Domestic Violence: Royal Commission Makes 200 Plus Suggestions for Overhaul of ‘Broken’ Support System


The Victorian Royal Commission into Family Violence has released a report on Wednesday in which it has suggested 227 recommendations for improving the ways to which the state could handle family/domestic violence matters.

The report was presented to the state government on Tuesday. The Australian reported that among the recommendations are the establishment of domestic violence crisis centres “safety hubs,” the renovation of the courts’ proceeding in concerned matters as well as improved sharing of information between agencies.

The findings of the report aim for further testing by the Daniel Andrews government with a demand for the government to offer significant funds for this aim in the 2017 budget. “The Government and its departments and agencies must treat family violence as a core area of responsibility instead of a problem that can be addressed through programs that exist at the margins of portfolios or solely through small specialist units,” the report stated. “This will require a genuine commitment to a whole-of-government approach to stop family violence, support victims and hold the perpetrators accountable.”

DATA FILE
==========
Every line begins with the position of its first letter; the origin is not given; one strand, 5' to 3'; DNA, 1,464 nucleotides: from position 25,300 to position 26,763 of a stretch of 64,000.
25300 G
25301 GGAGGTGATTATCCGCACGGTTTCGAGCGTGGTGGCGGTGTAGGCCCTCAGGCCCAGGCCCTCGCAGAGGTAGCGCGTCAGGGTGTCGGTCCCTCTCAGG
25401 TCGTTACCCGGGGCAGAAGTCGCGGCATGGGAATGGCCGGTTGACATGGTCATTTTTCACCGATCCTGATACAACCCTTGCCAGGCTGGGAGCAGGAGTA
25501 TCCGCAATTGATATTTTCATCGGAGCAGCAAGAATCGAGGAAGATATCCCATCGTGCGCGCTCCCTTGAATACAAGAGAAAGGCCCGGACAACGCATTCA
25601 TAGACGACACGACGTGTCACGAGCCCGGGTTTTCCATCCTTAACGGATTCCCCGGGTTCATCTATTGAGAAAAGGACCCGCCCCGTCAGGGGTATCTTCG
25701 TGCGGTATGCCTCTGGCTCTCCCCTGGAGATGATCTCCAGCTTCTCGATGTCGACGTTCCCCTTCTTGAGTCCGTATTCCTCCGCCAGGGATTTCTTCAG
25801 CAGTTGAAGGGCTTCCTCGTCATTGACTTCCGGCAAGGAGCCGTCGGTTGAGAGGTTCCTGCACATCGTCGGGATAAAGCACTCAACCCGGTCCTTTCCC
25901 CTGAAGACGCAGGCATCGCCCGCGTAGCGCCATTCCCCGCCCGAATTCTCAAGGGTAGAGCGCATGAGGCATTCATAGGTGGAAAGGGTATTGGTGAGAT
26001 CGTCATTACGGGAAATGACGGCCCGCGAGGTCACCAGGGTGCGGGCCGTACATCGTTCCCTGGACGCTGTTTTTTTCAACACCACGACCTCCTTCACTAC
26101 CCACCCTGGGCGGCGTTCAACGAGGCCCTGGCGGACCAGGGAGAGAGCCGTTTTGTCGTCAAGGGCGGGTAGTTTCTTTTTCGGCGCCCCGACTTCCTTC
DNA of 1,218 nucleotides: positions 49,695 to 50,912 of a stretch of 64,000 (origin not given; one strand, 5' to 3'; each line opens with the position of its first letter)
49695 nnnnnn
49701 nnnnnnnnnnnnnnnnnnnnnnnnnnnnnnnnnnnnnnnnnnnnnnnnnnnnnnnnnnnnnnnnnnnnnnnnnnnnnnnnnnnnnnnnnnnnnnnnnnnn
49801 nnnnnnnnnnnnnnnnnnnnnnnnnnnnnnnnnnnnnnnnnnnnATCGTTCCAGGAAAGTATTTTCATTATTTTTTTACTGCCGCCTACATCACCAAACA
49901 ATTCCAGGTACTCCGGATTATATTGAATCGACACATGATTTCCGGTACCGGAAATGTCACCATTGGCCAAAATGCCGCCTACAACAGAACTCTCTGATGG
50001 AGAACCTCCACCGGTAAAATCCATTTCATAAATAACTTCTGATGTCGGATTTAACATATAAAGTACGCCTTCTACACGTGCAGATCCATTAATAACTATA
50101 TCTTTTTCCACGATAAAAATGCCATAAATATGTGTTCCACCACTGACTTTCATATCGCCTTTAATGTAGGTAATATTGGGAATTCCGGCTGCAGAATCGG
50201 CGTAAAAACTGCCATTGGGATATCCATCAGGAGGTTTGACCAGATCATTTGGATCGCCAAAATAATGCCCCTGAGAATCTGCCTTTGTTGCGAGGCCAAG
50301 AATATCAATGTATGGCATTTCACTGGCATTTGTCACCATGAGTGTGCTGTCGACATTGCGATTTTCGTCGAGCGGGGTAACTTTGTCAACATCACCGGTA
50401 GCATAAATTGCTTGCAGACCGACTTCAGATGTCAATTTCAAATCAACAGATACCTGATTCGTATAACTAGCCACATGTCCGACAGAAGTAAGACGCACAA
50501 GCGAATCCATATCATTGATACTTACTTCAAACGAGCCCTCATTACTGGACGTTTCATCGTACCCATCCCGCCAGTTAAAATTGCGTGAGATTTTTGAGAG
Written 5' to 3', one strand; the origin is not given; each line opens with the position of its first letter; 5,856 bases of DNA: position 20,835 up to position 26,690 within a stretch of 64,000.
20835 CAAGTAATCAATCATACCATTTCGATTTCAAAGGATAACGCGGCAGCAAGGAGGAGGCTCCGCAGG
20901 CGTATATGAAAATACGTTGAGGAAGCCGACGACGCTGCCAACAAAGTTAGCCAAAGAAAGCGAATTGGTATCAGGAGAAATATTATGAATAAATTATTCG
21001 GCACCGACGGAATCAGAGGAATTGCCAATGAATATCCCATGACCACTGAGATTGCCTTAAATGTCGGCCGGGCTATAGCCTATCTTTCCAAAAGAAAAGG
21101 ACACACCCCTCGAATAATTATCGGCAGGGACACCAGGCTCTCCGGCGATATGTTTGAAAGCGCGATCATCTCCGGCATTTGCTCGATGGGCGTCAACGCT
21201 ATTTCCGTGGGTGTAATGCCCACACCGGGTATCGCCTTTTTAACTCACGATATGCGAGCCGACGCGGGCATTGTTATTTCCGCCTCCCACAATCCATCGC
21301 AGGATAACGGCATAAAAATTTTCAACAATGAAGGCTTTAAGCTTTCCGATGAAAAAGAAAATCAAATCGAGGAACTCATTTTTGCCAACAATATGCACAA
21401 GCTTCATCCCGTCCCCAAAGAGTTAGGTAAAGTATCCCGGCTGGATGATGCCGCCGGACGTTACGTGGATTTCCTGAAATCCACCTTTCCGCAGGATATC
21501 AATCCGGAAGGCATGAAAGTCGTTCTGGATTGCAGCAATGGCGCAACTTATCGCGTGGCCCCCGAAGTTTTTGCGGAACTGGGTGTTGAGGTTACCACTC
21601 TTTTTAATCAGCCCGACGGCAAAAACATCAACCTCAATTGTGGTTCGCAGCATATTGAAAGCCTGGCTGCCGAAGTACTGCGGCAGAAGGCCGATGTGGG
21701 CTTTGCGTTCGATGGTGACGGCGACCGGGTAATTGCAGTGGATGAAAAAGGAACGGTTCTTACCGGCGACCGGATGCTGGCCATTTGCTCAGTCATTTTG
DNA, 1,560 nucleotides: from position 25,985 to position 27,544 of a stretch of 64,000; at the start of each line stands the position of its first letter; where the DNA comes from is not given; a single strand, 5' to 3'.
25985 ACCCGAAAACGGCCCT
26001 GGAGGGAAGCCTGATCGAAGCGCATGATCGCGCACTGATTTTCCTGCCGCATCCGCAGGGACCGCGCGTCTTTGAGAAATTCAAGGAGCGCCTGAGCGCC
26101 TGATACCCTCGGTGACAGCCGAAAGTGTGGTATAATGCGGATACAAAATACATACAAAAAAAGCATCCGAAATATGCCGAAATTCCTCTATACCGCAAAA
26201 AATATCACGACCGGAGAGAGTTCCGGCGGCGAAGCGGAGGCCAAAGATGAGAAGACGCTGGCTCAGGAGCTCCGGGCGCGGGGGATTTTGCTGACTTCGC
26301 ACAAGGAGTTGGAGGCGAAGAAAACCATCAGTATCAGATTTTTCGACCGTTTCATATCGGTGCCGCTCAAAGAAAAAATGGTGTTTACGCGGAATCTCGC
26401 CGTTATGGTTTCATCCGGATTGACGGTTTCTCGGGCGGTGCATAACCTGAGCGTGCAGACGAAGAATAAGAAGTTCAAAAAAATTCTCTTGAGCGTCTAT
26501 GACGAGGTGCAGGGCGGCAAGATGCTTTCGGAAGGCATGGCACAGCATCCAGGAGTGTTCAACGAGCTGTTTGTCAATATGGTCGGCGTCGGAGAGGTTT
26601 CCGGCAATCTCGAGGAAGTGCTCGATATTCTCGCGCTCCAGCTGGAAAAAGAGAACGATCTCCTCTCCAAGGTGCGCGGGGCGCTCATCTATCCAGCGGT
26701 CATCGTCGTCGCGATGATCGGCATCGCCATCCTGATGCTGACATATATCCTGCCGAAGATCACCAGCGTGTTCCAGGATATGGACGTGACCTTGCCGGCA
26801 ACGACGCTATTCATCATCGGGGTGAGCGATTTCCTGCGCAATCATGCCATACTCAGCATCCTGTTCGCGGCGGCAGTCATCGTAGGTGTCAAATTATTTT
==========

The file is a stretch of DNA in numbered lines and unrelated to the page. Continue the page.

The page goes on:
Following the release of the report, Justice Marcia Neave spoke to the media and emphasised the suggested reforms. She also informed everyone about the setting up of 17 safety hubs across the state for universal help to victims.”People from aboriginal and Torres Strait Islander backgrounds, older people, people particularly woman with disabilities, people in gay and lesbian and transgender relationships; all of these people find barriers when seeking help,” Neave said as quoted by 9 News.

“We recommend the establishment of 17 support and safety hubs in Victoria. People can be referred to hubs by anyone. In the hub, they will have their safety needs assessed and supported until they can be linked to the services they need. We recommend the establishment of a central information point which will funnel information,” she added.

The report also focused on children who fall prey to the incidents, accounting to one-third of the domestic violence cases.

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